Is it time to let dogs on planes?
RSPCA Australia has called on Australian Airlines to consider how pets could travel safely with passengers following the recent deaths of two dogs.
RSPCA Senior Scientific Officer (Companion Animals) Dr Sarah Zito said the recent loss of two beloved pets while being transported by an airline highlighted the inherent risks and she called on airlines to begin to explore "how pets might travel … in the cabin with other human passengers".
Dr Zito said warned even with "best care" transporting animals by air was simply "too dangerous".
She said air transport, especially for brachycephalic or flat-faced breeds, carried "particularly high risks as their extreme features mean they often struggle to breathe and regulate their body temperature - even in mild conditions".
She said the RSPCA regularly engaged with the major airlines and would continue to do so "especially in light of these latest incidents".
Sydney man Anthony Balletta's bulldog Frank was found dead in his crate at Melbourne Airport after arriving on a Qantas flight just days after Kay Newman's dog Duke died on a domestic flight to Brisbane.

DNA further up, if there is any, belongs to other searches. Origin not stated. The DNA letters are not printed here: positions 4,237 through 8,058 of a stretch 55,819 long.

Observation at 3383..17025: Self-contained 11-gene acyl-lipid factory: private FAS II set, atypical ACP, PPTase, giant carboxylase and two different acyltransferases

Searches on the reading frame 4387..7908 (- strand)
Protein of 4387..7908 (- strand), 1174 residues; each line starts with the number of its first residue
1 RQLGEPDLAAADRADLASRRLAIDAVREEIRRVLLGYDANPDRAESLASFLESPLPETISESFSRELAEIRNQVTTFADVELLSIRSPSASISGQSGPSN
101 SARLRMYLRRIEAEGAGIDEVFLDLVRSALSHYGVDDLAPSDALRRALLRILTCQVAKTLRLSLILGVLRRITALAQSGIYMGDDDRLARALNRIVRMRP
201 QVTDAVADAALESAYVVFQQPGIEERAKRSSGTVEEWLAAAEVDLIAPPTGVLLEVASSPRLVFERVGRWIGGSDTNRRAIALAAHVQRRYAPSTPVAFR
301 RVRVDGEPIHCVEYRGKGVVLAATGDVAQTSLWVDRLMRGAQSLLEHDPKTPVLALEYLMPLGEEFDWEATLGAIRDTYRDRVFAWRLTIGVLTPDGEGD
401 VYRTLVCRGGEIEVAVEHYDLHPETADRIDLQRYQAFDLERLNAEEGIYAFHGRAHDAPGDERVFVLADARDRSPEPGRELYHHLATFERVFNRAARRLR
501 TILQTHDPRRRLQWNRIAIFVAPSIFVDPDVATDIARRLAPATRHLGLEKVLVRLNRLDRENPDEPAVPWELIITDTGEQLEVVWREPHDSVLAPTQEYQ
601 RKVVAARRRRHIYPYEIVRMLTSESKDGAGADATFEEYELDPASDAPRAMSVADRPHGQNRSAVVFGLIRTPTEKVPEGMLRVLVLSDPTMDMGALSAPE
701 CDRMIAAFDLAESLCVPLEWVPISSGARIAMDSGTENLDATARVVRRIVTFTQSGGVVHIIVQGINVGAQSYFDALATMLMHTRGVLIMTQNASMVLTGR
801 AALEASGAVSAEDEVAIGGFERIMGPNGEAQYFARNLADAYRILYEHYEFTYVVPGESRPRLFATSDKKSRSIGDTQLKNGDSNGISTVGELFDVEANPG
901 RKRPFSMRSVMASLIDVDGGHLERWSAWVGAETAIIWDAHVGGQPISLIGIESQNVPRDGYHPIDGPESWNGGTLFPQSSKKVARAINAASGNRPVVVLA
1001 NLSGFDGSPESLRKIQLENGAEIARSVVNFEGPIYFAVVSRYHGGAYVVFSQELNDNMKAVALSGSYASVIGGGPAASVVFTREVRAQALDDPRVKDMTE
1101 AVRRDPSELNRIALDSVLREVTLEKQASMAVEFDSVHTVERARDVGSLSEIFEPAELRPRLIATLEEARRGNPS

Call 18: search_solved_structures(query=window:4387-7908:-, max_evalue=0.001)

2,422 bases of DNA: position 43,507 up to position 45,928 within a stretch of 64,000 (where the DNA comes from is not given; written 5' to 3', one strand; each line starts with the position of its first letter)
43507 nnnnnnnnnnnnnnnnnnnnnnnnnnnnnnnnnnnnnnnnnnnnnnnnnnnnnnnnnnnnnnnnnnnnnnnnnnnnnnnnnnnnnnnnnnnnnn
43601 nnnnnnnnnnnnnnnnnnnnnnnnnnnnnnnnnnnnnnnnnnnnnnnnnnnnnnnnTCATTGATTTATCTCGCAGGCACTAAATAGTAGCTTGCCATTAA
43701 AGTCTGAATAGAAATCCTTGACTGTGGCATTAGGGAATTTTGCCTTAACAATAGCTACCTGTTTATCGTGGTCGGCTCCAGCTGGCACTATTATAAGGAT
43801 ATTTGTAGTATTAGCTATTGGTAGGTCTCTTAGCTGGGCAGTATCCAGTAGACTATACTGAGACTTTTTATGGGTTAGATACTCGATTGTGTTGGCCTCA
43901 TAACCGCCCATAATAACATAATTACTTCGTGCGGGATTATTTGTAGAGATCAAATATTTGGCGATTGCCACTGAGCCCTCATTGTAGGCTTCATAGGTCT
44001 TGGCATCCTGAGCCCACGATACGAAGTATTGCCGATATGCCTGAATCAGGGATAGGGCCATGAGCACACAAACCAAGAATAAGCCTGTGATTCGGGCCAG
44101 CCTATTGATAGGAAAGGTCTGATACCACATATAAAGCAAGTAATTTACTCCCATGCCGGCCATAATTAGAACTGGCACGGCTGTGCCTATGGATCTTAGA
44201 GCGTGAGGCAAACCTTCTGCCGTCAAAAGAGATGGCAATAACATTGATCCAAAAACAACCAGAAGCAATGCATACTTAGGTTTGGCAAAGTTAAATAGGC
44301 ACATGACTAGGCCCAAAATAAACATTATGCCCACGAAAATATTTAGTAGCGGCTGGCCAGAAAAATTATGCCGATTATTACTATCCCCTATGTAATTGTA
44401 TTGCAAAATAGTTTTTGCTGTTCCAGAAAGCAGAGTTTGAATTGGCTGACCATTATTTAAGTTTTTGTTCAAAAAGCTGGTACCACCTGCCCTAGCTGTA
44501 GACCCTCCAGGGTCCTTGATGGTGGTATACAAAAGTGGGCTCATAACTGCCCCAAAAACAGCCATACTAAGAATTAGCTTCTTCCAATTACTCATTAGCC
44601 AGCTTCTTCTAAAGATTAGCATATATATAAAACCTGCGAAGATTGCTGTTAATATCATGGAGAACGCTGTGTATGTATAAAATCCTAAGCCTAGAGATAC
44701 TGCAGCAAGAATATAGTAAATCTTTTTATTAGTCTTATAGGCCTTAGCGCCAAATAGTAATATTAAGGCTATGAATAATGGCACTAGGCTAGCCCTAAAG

"This is a terribly sad situation for all involved, and our thoughts are with these two owners who have lost their beloved pets under such tragic circumstances," Dr Zito said.
"Australians love their pets and most of us understand they are seen as members of the family, not just objects or property."
She said it was absolutely essential that "animals cannot be left in extreme temperatures on the tarmac for any length of time".
She also urged owners, with at risk breeds, to avoid flying "these breeds if at all possible".
"The inherent risks to these breeds are so great … and we encourage airlines to implement policies that do not allow these breeds to be flown," Dr Zito said.
The RSPCA has prepared information for pet owners to consider before transporting their pet by air.